|Publication number||US3548347 A|
|Publication date||Dec 15, 1970|
|Filing date||Feb 16, 1968|
|Priority date||Feb 16, 1968|
|Publication number||US 3548347 A, US 3548347A, US-A-3548347, US3548347 A, US3548347A|
|Inventors||Harvey E Goodell, David S Miller|
|Original Assignee||Sprague Electric Co|
|Export Citation||BiBTeX, EndNote, RefMan|
|Patent Citations (7), Referenced by (21), Classifications (19)|
|External Links: USPTO, USPTO Assignment, Espacenet|
DE-c. I5, 1970 s, MILLER ETAL 3,5483%? FILTER UNIT HAVING MONOLITHIC CAPACITOR Fi1ed Feb. 15. 1968 United States Patent O FILTER UNIT HAVING MONOLITHIC CAPACITOR David S. Miller, Dalton, and Harvey E. Goodell, Williamstown, Mass., assignors to Sprague Electric Company, North Adams, Mass., a corporation of Massachusetts Filed Feb. 16, 1968, Ser. No. 706,081
Int. Cl. H03h 7/04 US. Cl. 333-79 4 Claims ABSTRACT OF THE DISCLOSURE An inductor and a feed-thru capacitor having at least one monolithic capacitor chip disposed within a conductive cup is mounted within a tubular housing with the a cup connected in an uninterrupted band to the housing,
and the inductor and a central member of the capacitor in connection to terminals of the housing.
BACKGROUND OF THE INVENTION This invention relates to filter units and more particularly to a miniaturized filter unit which employs a monolithic feed-thru capacitor.
Increased sophistication and miniaturization of electronic cricuitry has placed ever tightening restrictions on filter units. Consequently, small, lightweight units having high performance are a necessity. Moreover, modern low voltage'circuity also requires exceptionally low terminal to terminal resistance. I
One object of this invention is to provide a compact highly efiicient filter unit.
Another object is to provide a miniaturized hermetically sealed filter unit having low terminal resistance.
A further object of this invention is to provide a filter unit employing an encased monolithic feed-thru capacitor. 1
These and other objects of this invention will be apparent from the following description and claims taken in conjunction with the drawing.
SUMMARY OF THE INVENTION Broadly, a filter unit provided in accordance with the invention comprises a feed-thru capacitor and an inductor disposed within a conductive tubular housing which is closed at both ends by terminal bearing seals, said capacitor having one or more monolithic capacitor chips disposed around a central conductive member and within a conductive cup-shaped sleeve which has an orifice in the bottom thereof, said chip having a plurality of electrodes disposed in spaced parallel relation within a dielectric material with every other electrode in connection to the periphery of said central member and intervening electrodes in peripheral connection to the inner circumference of said sleeve, said capacitor disposed within said housing with its sleeve in uninterrupted peripheral connection to the inner circumference of said housing, said central member being in electrical communication with one terminal and one end ofi said inductor, and the other end of said inductor being in electrical communication with said other terminal.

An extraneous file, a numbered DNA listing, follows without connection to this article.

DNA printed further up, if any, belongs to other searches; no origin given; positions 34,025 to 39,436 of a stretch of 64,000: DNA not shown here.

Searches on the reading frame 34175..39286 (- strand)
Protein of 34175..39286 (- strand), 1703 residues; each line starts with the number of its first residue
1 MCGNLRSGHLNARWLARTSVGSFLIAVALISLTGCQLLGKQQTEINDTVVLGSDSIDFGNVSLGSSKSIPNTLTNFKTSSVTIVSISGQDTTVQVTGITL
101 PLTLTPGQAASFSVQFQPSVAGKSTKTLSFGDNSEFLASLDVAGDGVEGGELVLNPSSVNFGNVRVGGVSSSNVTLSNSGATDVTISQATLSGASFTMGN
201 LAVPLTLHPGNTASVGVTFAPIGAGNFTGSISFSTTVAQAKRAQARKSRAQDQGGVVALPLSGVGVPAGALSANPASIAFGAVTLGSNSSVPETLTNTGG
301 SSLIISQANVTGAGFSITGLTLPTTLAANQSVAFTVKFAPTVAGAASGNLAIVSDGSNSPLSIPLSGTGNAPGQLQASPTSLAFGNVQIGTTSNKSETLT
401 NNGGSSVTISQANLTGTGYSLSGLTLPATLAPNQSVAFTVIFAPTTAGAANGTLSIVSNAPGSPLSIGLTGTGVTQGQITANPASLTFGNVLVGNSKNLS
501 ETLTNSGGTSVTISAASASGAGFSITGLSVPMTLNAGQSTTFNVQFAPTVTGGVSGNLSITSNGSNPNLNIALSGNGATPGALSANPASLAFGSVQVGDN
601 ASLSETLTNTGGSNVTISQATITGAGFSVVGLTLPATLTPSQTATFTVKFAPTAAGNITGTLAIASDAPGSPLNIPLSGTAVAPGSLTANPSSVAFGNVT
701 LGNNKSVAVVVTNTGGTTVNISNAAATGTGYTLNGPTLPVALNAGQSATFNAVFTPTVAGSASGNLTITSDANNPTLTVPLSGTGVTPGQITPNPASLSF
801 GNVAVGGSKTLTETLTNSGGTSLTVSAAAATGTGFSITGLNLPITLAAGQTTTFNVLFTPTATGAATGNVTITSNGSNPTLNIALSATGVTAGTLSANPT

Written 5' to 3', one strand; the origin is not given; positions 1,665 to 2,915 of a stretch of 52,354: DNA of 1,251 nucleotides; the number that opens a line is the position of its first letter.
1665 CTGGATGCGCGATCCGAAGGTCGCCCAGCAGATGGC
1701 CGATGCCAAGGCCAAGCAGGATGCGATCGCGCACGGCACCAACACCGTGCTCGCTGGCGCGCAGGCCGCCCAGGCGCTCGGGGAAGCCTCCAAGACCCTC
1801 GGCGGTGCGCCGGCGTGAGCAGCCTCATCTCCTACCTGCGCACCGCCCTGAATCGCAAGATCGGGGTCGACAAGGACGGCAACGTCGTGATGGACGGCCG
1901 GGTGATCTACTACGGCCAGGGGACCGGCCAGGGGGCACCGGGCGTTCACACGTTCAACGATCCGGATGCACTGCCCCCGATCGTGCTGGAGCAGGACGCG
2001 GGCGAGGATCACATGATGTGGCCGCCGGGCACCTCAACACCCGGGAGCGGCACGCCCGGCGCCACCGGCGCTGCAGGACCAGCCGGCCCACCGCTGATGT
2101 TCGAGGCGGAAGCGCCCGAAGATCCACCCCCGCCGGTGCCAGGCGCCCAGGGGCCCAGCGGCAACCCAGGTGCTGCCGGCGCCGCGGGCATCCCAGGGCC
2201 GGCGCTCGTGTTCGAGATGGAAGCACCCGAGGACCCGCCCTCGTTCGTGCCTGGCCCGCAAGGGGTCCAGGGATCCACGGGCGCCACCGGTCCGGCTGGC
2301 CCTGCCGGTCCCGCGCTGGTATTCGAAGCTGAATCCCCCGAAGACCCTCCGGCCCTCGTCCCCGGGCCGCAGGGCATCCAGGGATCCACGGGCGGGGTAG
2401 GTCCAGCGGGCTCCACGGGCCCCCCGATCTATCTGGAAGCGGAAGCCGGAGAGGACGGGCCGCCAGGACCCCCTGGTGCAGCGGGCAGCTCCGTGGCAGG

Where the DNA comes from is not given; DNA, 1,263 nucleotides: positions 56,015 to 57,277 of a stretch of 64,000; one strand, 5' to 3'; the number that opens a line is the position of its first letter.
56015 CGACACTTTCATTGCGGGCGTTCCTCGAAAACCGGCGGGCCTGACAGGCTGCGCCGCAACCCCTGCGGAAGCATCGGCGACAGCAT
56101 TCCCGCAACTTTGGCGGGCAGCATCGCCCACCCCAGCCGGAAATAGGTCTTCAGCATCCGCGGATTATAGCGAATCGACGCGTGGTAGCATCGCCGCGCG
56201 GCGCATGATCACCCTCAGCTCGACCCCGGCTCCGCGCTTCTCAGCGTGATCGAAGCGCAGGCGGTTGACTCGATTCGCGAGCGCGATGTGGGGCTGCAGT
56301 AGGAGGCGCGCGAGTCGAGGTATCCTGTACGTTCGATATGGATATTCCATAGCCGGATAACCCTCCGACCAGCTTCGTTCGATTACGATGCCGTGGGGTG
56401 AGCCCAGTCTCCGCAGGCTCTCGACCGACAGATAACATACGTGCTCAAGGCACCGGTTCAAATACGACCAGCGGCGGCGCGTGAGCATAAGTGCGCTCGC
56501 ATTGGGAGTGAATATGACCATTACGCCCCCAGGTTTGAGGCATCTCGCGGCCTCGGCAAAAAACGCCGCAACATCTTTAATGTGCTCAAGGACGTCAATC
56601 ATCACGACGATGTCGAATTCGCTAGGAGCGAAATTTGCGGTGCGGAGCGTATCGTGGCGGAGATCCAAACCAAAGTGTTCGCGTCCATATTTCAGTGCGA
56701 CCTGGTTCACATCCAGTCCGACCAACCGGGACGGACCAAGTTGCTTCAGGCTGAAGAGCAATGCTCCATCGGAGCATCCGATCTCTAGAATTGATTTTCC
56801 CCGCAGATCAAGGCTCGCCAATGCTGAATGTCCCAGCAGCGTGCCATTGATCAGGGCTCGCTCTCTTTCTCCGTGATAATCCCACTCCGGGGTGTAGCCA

In a preferred embodiment, the central member is a tubular sleeve. A lead of the inductor extends through the sleeve to connect to one terminal of the housing, and the lead is uninterruptedly connected to the inner circumference of the sleeve.
A variety of filter units are provided by combining one or more encased capacitors and one or more inductors in a stacked arrangement within a tubular housing. In each case, the capacitor cup is noninductively connected at its periphery to the inner wall of the housing, and the capacitors and inductors are interconnected to provide low terminal to terminal D.C. resistance by passing the inductor lead through the central sleeve of the adjacent capacitor.
BRIEF DESCRIPTION OF THE DRAWING FIG. 1 is a view partly in section of a filter unit provided in accordance with the invention;
FIG. 2 is an exploded view partly in section of the filter unit of FIG. 1;
FIG. 3 is a schematic diagram illustrating the electrical equivalence of the filter of FIG. 1; and
FIG. 4 is a view in section of an encased feed-thru capacitor employed in the filter unit of this invention.
DESCRIPTION OF THE PREFERRED EMBODIMENTS As illustrated in FIGS. 1 and 2, the filter unit of this embodiment includes a toroidal inductor 10 and a pair of feed-thru capacitors 12 and 14 sealed within a housing 18. Inductor 10 is stacked between capacitors 12 and 14 and is protected from them and from housing 18 by insulative cup 22 and insulative washer 24. Housing 18 is an assembled container which is made up of a cylindrical sleeve 26 of conductive material, closed at the bottom end by a threaded stud assembly 28 and at the upper end by a compression type glass-to-metal seal 32.